T-Mobile Changes Mind, Lets Family Off The Hook For Stolen Phone Charges

Yesterday I posted about Zeb, a special needs guy whose phone was stolen shortly before Christmas. Between then and when his family found out about the theft and reported it to T-Mobile, the thief had made $6,000 in international calls and texts–and T-Mobile wanted Zeb’s family to pay $1,500 of that.

Today I received word from Zeb’s dad that T-Mobile has changed its mind and won’t hold Zeb or his family responsible for the bogus charges. His email is below.

T-mobile is removing charges for the international calls and even sending a replacement phone for Zeb. International calling has been disabled for the future.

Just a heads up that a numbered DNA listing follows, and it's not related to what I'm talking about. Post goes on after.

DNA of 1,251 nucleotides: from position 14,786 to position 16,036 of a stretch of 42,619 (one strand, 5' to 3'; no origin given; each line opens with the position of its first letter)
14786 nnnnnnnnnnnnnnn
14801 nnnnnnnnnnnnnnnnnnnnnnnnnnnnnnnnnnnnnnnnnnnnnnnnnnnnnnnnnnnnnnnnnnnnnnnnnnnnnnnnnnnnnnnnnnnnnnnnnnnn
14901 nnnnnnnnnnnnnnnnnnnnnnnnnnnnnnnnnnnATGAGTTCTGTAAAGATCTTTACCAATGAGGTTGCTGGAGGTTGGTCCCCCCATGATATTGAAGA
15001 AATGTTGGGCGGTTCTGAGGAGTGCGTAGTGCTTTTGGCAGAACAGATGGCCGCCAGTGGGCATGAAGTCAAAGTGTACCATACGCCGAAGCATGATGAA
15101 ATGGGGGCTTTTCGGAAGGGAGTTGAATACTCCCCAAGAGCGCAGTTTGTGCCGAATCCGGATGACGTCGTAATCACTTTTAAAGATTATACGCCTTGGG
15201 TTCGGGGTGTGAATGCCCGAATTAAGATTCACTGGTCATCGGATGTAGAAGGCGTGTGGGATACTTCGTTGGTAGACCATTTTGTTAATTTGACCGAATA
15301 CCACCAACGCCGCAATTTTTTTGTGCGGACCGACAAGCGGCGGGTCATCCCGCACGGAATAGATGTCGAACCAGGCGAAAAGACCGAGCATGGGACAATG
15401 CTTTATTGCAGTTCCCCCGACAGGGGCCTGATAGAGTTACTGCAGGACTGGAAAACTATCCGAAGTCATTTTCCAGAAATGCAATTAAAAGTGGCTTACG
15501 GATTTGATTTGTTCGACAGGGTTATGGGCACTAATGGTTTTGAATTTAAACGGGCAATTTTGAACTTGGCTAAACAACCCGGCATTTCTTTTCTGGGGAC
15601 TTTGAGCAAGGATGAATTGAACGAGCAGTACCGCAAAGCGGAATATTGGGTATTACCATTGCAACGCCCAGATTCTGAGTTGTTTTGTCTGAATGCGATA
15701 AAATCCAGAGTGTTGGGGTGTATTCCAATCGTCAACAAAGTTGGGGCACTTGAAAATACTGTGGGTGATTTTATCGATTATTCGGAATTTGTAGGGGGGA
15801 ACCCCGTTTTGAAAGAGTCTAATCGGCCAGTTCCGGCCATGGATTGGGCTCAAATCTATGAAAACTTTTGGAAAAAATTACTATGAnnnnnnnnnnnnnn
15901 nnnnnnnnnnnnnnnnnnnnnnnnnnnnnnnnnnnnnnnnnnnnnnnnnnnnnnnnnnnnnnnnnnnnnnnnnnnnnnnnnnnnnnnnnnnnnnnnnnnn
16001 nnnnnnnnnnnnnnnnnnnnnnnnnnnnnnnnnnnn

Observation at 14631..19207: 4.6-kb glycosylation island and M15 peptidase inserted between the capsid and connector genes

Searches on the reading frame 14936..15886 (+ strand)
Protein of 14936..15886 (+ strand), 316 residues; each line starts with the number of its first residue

Anthony, with T-mobile executive customer support, was who fixed things. We had emailed executive customer support directly (found the email address on consumerist, natch: https://consumerist.com/2008/01/email-tmobile-executive-customer-service.html) and that’s also probably the office where inquiries from our local legislators and TV news ended up.

As our original tipster Jennifer put it in her email this morning, “It looks like T-Mobile decided to re-take the ‘be a f’ing person’ test… and passed.”

“T-Mobile Wants Family To Pay $1500 In Bogus Charges On Phone Stolen From Special Needs Customer”

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